We asked lovers of Black literature to curate a Black resistance reading list. Here’s what they chose.

This Black History Month, we’re telling the untold stories of women, women of color and LGBTQ+ people. Subscribe to our daily newsletter.

In 1926, when Carter G. Woodson started Negro History Week — which has since evolved into Black History Month — his vision was to preserve the contributions of Black people to the history of the world and combat their erasure from a fuller narrative.

Each year, the Association for the Study of African American Life and History, a group Woodson founded, provi

'I wiped my eyes and wrote the facts'

On the eve of Tyre Nichols’ funeral, I could not calm my nerves. Memphis was covered in ice, and there seemed to be no end to the freezing rain falling from the sky.

I realized I would have a front row seat to history the next morning, but I did not want to be there.

Who would?

As a reporter, I felt tasked with the duty of accurately representing this funeral and the vile circumstances that led to it. As a Black reporter, I felt a duty to bear witness to his unjust death and the burden of grief that came with it.

A new museum and clinic will honor the enslaved “Mothers of Gynecology”

33 S. Perry Street in Montgomery, Alabama, is a site of harrowing sacrifice that birthed modern gynecology. But though many know the breakthroughs that happened there, the dozens of enslaved women and girls who suffered for the medical standards that exist today are often erased.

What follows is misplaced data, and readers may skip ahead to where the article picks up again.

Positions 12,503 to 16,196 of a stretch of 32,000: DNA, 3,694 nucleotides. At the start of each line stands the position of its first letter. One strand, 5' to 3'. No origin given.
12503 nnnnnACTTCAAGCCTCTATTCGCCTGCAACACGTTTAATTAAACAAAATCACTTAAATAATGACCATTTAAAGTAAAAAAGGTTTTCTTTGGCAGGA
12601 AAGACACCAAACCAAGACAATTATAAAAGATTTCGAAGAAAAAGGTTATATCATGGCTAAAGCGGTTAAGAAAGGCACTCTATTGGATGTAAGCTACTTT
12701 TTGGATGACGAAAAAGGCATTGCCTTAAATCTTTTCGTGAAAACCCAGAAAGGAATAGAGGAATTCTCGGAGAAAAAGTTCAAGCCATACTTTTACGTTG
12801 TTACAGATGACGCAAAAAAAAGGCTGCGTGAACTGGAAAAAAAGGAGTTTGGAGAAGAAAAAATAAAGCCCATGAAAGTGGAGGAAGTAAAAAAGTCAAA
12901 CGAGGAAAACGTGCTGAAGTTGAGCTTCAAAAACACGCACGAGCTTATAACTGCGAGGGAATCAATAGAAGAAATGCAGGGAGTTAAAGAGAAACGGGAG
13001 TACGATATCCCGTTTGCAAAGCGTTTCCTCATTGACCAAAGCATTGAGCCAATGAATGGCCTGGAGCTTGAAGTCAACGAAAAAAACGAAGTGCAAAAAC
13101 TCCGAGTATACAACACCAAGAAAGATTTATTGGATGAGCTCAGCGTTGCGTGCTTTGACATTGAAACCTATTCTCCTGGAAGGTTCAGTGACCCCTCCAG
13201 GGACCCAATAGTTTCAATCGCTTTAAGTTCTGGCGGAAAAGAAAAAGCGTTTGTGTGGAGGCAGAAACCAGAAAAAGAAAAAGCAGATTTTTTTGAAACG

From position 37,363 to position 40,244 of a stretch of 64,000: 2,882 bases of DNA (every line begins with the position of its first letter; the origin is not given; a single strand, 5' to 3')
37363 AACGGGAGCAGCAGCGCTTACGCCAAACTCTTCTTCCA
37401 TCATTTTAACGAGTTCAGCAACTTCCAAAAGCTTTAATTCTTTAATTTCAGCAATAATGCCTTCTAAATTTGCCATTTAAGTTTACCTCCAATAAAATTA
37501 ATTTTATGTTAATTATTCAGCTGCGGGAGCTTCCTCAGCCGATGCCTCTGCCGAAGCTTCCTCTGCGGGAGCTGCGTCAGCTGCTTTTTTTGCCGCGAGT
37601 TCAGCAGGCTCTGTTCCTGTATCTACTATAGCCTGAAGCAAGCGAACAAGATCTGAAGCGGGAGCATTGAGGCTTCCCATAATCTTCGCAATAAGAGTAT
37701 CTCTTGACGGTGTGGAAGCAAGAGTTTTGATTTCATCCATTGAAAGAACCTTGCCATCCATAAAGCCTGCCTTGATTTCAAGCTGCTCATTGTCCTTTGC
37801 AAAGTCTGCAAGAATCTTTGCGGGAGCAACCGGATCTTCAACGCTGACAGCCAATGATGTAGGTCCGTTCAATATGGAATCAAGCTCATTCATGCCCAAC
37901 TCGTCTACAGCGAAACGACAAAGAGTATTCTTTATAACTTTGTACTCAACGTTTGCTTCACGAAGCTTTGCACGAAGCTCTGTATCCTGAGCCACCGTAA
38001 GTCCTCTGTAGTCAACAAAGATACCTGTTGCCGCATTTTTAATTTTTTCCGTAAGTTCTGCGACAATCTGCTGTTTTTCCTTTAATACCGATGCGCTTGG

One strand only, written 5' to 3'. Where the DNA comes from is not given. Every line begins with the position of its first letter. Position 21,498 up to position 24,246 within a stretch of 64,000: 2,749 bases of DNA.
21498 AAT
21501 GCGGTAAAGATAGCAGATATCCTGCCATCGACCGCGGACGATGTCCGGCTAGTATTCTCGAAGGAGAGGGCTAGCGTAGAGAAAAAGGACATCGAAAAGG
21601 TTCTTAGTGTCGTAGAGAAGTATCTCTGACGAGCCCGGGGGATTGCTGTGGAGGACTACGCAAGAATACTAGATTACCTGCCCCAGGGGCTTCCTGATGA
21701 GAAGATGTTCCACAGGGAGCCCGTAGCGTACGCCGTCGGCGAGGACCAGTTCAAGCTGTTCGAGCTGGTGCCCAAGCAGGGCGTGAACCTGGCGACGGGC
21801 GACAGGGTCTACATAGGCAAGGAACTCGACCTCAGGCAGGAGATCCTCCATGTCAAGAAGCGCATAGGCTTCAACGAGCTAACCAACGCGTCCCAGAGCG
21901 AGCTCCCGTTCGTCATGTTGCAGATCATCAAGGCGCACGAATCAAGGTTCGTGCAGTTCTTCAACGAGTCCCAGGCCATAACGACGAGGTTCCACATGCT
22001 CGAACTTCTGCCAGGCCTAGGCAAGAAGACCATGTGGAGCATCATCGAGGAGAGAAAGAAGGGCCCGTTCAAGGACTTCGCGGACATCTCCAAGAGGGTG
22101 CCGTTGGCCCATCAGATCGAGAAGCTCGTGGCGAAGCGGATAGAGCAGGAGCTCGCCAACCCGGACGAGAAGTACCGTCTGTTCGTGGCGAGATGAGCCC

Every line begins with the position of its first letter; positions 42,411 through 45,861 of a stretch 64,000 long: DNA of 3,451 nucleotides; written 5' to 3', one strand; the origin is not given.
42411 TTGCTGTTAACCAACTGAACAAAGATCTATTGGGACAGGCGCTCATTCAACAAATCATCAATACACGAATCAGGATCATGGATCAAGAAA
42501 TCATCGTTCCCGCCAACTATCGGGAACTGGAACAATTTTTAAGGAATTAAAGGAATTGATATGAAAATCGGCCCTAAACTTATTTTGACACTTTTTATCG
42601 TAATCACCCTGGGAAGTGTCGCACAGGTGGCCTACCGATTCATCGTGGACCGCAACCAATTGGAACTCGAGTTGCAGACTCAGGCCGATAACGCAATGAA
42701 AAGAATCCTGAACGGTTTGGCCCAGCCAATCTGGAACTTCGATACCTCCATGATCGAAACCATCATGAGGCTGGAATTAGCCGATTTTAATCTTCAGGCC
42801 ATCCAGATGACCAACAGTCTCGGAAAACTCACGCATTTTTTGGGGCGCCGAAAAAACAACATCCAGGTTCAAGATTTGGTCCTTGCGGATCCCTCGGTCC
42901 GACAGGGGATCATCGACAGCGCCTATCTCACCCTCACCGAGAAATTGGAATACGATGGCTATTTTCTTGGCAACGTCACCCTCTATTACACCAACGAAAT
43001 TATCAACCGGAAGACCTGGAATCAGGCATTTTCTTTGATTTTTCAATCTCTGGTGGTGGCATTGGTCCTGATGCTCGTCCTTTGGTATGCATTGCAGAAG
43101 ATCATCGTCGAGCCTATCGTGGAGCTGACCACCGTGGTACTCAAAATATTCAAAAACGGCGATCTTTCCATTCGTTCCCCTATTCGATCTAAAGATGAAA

Artist Michelle Browder is giving that space, and those women, a chance to speak. She purchased the site in February with plans to honor the memories of these women and girls. Less than a mile away from the state capit

At Cummings K-8, community members wrap their arms around neighborhood kids

As middle-schoolers mill about at the top of a set of stairs leading up to Cummings K-8 and crunch the fall leaves below, Anthony Boyce Canada stands watch with his hoodie pulled tight.

A little girl who stands barely higher than his knee trips and lands face down. He picks her up. She hobbles but hesitates to put weight on one foot. Canada walks the girl up the remaining steps, where the school’s assistant principal carries her into the building.

On this brisk fall morning, Canada and two other men stand in the gaps physically and metaphorically, there in the moments when children are away from the watchful eyes of parents and teachers.

Children with disabilities face challenges in, out of detention

School environments that rely on harsh punishments to control classrooms often leave children with learning and behavioral disabilities more likely to be suspended, fall behind in school and enter the juvenile justice system.

Although they made up less than 13% of all public school students in the 2015-16 school year, according to the most recent data available, kids with learning and behavioral disabilities were arrested nearly three times more often than students without such challenges.